The amount of water required by producers to fracture oil and natural gas wells varies across the country, but one thing is certain — the annual volumes used are increasing dramatically, according to the first nationwide map of usage by the U.S. Geological Survey (USGS).

Within watersheds across the United States, the average amount of water used for fracturing ranged from as little as 2,600 gallons/well to as much as 9.7 million gallons/well. The information compiled for the Department of Interior agency using IHS Inc. data on 81,000 wells across the country.

“One of the most important things we found was that the amount of water used per well varies quite a bit, even within a single oil and gas basin,” said lead author and USGS scientist Tanya Gallegos. “This is important for land and resource managers, because a better understanding of the volumes of water injected for hydraulic fracturing could be a key to understanding the potential for some environmental impacts.”

The watersheds where the most water was used to fracture wells are within most of the biggest shale plays in the United States:

Shale gas reservoirs are often fractured using slickwater, a fluid type that requires a lot of water. In contrast, tight oil formations like the Bakken Shale in parts of Montana and North Dakota often use gel-based treatment fluids, which generally contain lower amounts of water, USGS noted. The data does not cover all fractured wells in the United States as some states do not require companies to report how much water they use in the drilling process.

From 2000 to 2014, median annual water volume estimates for fracturing horizontal wells jumped dramatically, from about 177,000 gallons per oil and natural gas well to more than 4 million gallons for each oil well and 5.1 million gallons per gas well. Meanwhile, median water use in vertical and directional wells remained below 671,000 gallons per well. For comparison, an Olympic-sized swimming pool holds about 660,000 gallons of water.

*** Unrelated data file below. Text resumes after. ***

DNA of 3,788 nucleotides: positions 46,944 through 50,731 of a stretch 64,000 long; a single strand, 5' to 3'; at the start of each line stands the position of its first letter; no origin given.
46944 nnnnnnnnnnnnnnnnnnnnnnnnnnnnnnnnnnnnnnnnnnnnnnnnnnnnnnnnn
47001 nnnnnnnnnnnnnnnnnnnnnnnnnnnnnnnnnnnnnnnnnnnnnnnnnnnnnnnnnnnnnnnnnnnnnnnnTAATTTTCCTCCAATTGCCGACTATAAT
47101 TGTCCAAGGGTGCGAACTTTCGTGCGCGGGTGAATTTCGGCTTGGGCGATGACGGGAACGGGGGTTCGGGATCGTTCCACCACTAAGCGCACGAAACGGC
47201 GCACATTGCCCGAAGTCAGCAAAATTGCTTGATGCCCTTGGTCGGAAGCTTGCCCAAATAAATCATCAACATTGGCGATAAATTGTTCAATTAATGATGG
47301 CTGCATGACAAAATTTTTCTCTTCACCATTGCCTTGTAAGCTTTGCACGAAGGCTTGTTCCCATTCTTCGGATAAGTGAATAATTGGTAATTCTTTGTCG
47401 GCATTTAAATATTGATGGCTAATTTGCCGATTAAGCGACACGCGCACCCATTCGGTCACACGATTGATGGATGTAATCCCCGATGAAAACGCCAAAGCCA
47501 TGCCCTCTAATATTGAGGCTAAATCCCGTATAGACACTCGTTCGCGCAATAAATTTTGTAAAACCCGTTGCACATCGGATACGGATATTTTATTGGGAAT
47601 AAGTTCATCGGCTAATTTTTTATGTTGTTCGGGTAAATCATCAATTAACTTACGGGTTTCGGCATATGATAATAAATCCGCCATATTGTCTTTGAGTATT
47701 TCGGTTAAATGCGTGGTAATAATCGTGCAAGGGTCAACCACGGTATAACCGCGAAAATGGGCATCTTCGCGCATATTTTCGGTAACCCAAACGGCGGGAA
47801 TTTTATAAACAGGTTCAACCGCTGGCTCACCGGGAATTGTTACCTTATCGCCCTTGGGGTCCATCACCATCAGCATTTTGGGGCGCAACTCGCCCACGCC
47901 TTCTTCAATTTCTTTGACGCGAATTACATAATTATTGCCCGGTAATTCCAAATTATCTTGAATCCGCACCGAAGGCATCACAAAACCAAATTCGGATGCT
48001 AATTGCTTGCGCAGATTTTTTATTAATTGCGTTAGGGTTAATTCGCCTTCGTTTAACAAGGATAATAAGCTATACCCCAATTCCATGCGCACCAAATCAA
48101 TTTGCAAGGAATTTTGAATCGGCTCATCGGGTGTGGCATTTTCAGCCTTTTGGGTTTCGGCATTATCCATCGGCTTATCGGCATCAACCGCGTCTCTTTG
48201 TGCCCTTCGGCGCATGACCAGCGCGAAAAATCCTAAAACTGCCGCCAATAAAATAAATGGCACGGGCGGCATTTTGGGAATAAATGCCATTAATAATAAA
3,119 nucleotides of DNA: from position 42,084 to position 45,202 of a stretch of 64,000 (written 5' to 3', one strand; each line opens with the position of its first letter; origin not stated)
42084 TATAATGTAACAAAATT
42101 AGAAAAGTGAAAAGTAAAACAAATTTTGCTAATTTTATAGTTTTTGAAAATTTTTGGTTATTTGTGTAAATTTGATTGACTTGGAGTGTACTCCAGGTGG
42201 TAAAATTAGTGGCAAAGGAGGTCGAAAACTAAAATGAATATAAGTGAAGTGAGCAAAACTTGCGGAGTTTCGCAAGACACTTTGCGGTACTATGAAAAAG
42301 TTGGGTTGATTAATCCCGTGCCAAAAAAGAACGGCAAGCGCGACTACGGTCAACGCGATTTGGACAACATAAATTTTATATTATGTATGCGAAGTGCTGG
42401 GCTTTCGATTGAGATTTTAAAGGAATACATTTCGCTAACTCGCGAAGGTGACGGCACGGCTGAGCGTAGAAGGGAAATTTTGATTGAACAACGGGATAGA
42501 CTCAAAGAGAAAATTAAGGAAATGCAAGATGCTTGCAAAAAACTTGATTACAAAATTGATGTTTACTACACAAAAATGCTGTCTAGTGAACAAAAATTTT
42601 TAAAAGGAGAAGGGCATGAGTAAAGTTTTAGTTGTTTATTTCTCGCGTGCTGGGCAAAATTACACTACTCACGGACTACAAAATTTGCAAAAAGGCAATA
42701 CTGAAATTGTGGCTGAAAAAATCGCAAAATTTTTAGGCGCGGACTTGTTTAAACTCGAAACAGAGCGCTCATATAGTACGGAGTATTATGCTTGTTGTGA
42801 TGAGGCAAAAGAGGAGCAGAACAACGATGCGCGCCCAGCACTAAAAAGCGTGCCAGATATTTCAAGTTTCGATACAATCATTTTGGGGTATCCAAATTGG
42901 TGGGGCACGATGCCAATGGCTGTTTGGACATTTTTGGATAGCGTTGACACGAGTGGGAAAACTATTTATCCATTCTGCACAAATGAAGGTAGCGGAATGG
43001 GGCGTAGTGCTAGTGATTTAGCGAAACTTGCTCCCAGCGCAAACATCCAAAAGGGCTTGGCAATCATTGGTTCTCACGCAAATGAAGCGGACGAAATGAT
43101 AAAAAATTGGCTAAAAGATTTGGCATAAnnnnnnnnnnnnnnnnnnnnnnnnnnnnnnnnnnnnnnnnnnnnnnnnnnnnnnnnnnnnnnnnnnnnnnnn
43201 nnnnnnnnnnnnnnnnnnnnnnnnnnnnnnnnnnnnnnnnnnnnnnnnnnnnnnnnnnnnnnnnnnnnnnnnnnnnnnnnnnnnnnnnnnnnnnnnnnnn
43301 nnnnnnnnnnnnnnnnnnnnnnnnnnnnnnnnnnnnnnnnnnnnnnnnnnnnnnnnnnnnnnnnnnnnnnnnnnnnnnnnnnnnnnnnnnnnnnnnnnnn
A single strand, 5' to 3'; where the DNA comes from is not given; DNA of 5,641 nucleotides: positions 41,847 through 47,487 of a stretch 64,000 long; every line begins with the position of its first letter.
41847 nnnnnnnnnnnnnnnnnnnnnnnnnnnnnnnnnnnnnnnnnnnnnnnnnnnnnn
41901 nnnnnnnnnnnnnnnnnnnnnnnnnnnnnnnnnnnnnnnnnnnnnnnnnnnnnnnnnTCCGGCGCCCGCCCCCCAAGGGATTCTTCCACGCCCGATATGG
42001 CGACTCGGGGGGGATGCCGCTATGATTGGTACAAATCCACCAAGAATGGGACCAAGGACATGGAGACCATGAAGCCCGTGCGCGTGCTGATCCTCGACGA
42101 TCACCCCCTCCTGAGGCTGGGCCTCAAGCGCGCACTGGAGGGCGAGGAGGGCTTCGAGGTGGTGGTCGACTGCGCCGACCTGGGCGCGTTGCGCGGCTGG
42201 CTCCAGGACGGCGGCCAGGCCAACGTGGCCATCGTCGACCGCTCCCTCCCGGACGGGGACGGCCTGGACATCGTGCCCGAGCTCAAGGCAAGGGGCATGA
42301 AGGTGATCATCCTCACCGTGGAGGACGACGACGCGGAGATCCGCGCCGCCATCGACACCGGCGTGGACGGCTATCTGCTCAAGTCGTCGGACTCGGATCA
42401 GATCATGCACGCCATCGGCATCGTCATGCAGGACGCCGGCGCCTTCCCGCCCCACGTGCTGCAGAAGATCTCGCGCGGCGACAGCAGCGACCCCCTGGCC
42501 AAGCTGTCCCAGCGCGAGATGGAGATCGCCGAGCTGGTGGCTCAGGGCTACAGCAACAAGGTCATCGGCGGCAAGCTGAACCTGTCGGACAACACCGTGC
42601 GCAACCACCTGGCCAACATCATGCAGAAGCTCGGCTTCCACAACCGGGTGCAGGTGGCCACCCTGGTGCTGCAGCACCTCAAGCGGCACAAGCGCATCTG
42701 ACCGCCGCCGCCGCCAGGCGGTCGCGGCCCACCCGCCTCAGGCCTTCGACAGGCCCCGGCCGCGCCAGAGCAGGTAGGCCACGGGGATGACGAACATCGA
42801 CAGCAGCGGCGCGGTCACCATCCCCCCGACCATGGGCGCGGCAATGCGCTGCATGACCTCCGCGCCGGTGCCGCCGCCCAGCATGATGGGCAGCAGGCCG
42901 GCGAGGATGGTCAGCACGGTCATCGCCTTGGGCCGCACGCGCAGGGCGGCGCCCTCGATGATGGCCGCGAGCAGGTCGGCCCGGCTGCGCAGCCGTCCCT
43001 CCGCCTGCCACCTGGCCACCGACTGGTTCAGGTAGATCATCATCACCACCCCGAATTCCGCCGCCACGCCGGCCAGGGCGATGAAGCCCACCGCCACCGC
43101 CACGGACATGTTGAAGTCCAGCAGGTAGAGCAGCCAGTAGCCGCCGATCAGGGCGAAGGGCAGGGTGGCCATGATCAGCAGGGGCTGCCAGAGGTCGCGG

In 52 out of the 57 watersheds with the highest average water use for fracturing, more than 90% of the wells were horizontally drilled, USGS noted.

Horizontal wells first are drilled vertically or directionally, at an angle from straight down, to reach the unconventional oil or gas reservoir and then laterally along the oil or gas-bearing rock layers to increase the contact area and stimulate more production than could be achieved through vertical wells alone. However, horizontals also generally require more water than vertical or directional wells.

A huge increase in the number of horizontal wells drilled has happened since the shale revolution began in 2008. However, in 2014, about 42% of the wells completed still were vertical or directional.

“The ubiquity of the lower-water-use vertical and directional wells explains, in part, why the amount of water used per well is so variable across the United States,” said the authors.

The research, which provides the first national-scale analysis and map of fracturing water usage, is to be published in American Geophysical Union’s journal Water Resources Research. Thestudy, “Hydraulic fracturing water use variability in the United States and potential environmental implications,” is part of a larger effort by the USGS to understand resource requirements and potential environmental impacts of unconventional oil and gas development.